About the SeriesThe SAGE Key Concepts series provides students with accessible and authoritative knowledge of the essential topics in a variety of disciplines. Cross-referenced throughout, the format encourages critical evaluation through understanding. Written by experienced and respected academics, the books are indispensable study aids and guides to comprehension.Key Concepts in Education provides students with over 100 essential themes, topics and expressions that Education students are likely to encounter, both during their courses and beyond in professional practice. Co-authored to draw on experiences of working within academia, local authorities and the classroom, the entries provide:a definition of the concepta description of the historical and practical contextan explanation of how the concept is appliedan evaluation of the concepthelpful references and suggested further readingThis book will be essential reading for students of Education, and an invaluable reference tool for their professional careers. About the AuthorsFred Inglis is Emeritus Professor of Cultural Studies, University of Sheffield. Lesley Aers is a senior member of a local authority school improvement service and an Ofsted inspector. Both authors are former schoolteachers.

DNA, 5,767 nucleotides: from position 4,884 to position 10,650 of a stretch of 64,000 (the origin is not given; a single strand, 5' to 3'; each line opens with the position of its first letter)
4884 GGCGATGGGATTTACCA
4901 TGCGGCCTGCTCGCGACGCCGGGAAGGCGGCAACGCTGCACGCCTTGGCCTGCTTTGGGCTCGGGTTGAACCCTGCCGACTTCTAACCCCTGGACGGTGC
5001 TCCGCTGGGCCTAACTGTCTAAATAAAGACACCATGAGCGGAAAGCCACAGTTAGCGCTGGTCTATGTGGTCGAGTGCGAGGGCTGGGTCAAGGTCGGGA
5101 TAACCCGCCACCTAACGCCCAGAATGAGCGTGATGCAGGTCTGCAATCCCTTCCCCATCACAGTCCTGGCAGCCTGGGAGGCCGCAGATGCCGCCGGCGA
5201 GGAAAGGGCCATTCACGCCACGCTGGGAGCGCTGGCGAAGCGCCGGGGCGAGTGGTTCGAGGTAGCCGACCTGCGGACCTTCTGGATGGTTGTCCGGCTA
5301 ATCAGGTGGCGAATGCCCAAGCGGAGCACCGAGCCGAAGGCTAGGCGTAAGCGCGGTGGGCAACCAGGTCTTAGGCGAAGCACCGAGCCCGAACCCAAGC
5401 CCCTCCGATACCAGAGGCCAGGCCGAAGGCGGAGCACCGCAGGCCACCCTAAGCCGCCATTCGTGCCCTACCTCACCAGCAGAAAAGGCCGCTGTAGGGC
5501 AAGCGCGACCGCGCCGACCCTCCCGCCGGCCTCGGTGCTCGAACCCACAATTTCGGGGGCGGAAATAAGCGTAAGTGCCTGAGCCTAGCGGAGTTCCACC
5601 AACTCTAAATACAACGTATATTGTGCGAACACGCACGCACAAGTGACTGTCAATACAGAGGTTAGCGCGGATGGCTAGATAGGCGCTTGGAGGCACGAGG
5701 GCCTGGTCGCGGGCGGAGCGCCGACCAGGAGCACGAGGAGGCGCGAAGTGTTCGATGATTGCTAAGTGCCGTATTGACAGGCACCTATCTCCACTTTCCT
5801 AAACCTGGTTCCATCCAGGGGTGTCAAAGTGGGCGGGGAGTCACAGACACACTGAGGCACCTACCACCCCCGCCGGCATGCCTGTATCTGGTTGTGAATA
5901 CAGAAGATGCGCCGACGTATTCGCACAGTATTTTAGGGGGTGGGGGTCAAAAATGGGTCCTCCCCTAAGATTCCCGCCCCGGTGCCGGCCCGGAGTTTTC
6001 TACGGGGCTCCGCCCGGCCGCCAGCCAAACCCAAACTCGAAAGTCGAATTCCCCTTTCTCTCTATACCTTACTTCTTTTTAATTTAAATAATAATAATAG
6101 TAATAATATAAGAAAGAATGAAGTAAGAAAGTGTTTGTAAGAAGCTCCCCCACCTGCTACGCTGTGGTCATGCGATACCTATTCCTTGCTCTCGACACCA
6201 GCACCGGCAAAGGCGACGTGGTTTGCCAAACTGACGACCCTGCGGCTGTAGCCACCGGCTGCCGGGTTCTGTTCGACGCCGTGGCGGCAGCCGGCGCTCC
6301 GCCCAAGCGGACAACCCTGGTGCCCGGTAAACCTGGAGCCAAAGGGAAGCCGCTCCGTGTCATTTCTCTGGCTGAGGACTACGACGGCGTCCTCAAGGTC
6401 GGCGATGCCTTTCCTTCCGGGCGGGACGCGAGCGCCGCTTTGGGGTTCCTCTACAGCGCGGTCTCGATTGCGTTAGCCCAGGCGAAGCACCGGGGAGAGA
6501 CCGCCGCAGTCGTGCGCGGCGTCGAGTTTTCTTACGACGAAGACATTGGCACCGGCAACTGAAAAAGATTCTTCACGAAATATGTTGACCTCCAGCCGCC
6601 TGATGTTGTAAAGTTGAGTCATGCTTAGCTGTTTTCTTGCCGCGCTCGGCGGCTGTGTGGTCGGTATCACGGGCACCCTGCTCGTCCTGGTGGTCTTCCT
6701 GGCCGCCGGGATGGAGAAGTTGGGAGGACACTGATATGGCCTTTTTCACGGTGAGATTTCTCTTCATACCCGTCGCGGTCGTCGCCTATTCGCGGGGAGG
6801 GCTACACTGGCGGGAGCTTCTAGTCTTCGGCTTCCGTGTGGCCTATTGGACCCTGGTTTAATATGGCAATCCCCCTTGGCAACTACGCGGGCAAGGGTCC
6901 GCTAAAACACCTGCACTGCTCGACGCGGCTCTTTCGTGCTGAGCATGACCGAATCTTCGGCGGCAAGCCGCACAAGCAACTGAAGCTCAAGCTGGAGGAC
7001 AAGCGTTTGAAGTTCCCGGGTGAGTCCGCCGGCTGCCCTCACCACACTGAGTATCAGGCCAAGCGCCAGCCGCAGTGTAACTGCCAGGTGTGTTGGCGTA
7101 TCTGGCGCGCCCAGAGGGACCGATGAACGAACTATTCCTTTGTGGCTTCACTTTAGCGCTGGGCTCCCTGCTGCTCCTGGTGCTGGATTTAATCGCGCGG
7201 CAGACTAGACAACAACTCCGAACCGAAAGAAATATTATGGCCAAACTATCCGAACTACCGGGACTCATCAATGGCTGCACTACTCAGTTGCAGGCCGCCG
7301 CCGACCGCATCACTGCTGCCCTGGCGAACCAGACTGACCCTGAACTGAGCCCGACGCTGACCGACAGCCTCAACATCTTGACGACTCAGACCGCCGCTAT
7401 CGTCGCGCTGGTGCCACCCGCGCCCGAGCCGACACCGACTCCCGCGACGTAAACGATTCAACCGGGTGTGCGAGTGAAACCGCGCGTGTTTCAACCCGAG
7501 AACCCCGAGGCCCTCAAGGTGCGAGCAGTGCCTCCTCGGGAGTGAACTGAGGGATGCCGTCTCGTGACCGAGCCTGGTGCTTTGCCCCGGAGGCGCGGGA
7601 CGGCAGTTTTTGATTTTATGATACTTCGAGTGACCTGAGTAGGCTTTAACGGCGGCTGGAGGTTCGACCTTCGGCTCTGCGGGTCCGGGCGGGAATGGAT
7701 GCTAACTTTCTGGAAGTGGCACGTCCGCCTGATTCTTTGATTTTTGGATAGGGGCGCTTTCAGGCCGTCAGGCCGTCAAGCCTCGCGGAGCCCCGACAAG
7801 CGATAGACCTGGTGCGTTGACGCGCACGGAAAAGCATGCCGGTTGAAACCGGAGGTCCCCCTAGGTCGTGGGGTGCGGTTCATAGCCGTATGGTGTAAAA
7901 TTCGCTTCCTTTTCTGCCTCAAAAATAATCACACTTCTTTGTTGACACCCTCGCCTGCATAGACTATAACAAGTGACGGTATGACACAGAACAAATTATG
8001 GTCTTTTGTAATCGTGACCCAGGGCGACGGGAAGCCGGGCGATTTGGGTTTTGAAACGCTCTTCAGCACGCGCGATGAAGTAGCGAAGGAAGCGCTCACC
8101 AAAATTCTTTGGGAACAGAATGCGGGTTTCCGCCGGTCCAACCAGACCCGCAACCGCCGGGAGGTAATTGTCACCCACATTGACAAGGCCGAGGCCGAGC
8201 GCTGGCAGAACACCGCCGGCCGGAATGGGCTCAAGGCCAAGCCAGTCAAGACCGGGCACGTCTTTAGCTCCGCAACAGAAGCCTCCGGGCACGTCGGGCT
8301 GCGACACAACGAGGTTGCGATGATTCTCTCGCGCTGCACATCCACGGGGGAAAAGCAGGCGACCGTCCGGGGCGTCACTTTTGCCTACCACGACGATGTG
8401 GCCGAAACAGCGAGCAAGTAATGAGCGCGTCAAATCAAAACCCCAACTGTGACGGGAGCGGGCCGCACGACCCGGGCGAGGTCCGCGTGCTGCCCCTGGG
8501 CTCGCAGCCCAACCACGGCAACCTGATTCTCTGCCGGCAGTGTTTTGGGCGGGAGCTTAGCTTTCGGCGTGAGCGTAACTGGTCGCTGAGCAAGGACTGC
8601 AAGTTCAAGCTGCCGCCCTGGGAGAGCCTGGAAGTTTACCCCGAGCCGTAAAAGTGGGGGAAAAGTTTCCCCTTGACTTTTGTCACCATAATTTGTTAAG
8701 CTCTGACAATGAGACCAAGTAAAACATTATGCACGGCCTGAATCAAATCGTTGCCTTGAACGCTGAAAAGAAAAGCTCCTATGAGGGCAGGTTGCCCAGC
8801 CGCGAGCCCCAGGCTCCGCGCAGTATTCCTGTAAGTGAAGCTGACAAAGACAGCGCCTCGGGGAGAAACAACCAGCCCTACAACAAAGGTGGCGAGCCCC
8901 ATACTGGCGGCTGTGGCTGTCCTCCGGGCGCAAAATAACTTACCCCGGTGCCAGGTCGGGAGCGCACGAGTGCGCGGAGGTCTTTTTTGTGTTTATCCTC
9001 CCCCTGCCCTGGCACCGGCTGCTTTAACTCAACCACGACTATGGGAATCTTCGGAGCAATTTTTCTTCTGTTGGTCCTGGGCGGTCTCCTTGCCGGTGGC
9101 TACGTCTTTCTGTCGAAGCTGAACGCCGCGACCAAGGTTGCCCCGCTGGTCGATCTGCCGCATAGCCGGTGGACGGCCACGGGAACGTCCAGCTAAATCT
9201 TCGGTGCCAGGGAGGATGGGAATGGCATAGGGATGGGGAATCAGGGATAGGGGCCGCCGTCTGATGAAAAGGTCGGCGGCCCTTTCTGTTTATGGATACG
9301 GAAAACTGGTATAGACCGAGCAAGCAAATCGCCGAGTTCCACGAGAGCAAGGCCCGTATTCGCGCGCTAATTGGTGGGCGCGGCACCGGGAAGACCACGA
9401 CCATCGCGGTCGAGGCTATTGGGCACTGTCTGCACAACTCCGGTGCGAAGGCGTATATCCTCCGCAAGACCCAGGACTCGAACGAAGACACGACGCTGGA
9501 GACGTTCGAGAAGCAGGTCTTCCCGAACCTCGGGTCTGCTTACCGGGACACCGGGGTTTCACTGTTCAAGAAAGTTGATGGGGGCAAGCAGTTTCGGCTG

The word ‘school’ comes from the Latin schola, and a similar derivation has been adopted in nearly all European languages. The word means the actual building, but also refers to the institution as a whole – the building, the people inside it, and the whole organisation. This can be seen in sentences where the school seems to be a thinking being: ‘the school is developing a policy’ or ‘the school encourages innovative teaching’. This type of construction, of course, conceals who is actually taking responsibility for these things. ‘The school’ may not be the perfectly homogenous entity that is implied.
As a verb, ‘to school’ means to train or discipline, for example in the schooling of horses.
Grammar schools set up in Elizabethan times were for ...